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LYNDON B. JOHNSON


Excerpted from an essay by Robert Dallek:

LBJJohnson was much loved and greatly hated -- not just liked and disliked but adored by some and despised by others. Some people remember him as kind, generous, compassionate, considerate, decent, and devoted to advancing the well-being of the least advantaged among us. Others describe him as cruel, dictatorial, grandiose, and even vicious....

The journalists Rowland Evans and Robert Novak have given us an indelible picture of Johnson applying "The Treatment" to people who needed persuading. It was,

supplication, accusation, cajolery, exuberance, scorn, tears, complaint, the hint of threat. It was all these together. It ran the gamut of human emotions. Its velocity was breathtaking, and it was all in one direction. Interjections from the target were rare. Johnson anticipated them before they could be spoken. He moved in close, his face a scant millimeter from his target, his eyes widening and narrowing, his eyebrows rising and falling. From his pockets poured clippings, memos, statistics. Mimicry, humor, and the genius of analogy made The Treatment an almost hypnotic experience and rendered the target stunned and helpless....

Johnson was a man possessed by inner demons. From early in his childhood he manifested character traits that shaped his behavior throughout his life. As a boy and a man he suffered from a sense of emptiness: he couldn't stand to be alone; he needed constant companionship, attention, affection, and approval. He had insatiable appetites: for work, women, food, drink, conversation, and material possessions. They were all in the service of filling himself up -- of giving himself a sort of validity or sense of self-worth....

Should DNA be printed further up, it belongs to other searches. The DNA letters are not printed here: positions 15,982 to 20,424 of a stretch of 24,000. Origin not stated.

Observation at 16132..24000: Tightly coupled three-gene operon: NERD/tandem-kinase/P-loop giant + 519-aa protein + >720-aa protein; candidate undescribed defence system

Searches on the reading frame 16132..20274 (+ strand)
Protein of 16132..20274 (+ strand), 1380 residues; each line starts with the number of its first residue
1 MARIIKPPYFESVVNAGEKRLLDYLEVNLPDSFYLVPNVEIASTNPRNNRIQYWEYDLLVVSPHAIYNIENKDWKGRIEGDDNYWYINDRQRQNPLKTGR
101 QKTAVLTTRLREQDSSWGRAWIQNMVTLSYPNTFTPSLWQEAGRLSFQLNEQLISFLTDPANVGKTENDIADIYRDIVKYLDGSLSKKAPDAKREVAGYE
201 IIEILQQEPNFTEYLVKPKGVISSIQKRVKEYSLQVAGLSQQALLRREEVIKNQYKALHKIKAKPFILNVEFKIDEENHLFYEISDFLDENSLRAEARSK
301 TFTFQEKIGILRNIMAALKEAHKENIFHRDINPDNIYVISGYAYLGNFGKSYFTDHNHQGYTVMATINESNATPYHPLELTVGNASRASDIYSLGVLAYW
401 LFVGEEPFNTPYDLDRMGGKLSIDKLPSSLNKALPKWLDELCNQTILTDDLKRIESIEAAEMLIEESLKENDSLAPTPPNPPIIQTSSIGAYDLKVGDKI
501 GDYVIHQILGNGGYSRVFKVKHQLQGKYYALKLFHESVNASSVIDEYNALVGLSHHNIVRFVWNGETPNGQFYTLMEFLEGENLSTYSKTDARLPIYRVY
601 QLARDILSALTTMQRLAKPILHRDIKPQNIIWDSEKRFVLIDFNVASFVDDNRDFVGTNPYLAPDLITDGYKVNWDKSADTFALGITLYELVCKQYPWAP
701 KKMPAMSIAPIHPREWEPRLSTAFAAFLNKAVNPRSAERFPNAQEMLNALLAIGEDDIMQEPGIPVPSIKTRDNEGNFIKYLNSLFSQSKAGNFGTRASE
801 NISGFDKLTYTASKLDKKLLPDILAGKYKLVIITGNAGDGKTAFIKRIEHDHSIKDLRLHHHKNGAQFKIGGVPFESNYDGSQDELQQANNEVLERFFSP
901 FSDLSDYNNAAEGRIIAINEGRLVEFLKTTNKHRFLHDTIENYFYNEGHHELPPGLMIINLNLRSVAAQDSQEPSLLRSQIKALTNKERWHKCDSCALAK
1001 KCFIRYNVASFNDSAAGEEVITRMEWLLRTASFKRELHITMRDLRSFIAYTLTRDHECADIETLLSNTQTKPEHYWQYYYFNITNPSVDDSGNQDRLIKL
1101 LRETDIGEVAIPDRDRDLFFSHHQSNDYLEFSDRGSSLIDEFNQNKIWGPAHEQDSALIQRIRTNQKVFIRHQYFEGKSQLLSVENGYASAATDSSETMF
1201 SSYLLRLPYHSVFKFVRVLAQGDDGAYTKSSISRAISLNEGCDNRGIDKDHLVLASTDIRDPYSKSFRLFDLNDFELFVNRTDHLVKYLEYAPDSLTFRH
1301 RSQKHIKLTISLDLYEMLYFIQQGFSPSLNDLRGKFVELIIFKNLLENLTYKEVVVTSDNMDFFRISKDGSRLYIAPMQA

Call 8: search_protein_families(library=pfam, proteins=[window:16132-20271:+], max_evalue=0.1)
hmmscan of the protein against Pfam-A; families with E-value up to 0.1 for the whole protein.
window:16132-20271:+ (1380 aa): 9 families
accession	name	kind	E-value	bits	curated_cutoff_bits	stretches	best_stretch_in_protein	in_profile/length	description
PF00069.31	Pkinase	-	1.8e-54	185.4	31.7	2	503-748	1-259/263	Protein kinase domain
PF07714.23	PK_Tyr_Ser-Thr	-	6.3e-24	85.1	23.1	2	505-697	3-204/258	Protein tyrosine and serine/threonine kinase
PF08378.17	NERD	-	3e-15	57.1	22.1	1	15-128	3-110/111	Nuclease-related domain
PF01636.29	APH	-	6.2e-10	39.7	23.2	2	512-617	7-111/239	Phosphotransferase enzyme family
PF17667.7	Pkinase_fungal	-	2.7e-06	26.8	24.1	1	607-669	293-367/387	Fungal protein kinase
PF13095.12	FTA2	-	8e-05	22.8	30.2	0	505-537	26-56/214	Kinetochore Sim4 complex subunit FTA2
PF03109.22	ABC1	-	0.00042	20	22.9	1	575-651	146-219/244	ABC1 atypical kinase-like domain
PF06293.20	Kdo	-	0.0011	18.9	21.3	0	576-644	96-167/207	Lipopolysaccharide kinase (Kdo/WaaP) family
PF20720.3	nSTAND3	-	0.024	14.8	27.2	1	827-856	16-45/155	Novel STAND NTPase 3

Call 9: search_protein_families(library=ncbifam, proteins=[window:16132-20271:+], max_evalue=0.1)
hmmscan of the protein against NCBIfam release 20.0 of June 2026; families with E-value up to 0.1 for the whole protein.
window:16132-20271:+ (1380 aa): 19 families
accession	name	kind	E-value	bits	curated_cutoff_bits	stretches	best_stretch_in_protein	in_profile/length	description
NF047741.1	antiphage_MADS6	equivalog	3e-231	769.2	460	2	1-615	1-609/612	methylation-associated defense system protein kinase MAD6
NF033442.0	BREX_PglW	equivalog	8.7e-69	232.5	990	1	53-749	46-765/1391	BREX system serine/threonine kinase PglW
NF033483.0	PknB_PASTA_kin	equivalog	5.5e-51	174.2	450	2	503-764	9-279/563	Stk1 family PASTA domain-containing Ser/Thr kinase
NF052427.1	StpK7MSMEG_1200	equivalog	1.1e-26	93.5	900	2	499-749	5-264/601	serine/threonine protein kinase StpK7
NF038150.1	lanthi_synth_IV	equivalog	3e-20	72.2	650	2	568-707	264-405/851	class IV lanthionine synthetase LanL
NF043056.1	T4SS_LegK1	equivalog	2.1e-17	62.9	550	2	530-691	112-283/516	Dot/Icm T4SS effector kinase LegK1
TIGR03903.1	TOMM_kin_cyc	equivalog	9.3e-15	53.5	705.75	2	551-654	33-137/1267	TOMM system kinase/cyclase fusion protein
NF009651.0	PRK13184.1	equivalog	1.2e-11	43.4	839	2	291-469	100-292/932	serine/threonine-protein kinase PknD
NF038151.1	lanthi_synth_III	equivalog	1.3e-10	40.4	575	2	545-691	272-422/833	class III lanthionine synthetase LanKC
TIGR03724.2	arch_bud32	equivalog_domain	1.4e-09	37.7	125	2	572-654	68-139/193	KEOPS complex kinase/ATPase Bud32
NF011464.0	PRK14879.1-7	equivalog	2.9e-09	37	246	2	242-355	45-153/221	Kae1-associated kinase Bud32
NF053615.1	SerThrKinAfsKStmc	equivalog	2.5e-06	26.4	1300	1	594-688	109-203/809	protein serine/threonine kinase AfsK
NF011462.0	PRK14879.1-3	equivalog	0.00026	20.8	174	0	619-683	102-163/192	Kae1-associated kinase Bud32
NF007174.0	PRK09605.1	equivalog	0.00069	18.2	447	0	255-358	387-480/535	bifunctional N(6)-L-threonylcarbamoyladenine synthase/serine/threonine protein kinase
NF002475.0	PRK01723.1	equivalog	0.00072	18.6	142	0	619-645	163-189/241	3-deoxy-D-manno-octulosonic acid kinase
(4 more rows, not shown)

Johnson's neediness translated into a number of traits that has a large impact on his political actions. He had a compulsion to be the best, to outdo everybody, to eclipse all his predecessors in the White House and become the greatest president in American history. As journalist Nicholas Lemann says, Johnson "wanted to set world records in politics, as a star athlete would in sports. 'Get those coonskins up on the wall,' he would tell people around him."....

As a senator, he had to be top dog, and drove himself to become Majority Leader. He turned a post with limited influence into the most powerful position in the Senate, from which he directed the passage of significant laws affecting labor, the elderly, housing, civil rights, defense, and space exploration. As Majority Leader, he was thrilled to be the first legislator in Washington with a car phone. When Everett Dirksen, Republican Minority Leader and a friendly rival, also acquired one, he telephoned Johnson's limo to say that he was calling from his new car phone. "Can you hold on a minute, Ev?" Johnson asked. "My other phone is ringing." .... After Johnson won election to the vice presidency in 1960, he "looked as if he'd lost his last friend on earth...I don't think I ever saw a more unhappy man," one of his secretaries recalls. LBJ & JFKHe found it hard to explain how John Kennedy, a more junior and less accomplished senator, could have bested him for the presidential nomination. He expressed his distress and rivalry with JFK during a telephone call on the evening of the election. "'I see you are losing Ohio,'" he told Kennedy. "'I'm carrying Texas and we are doing pretty well in Pennsylvania.'" "Doesn't that sound like him," his old friend Jim Rowe told Hubert Humphrey.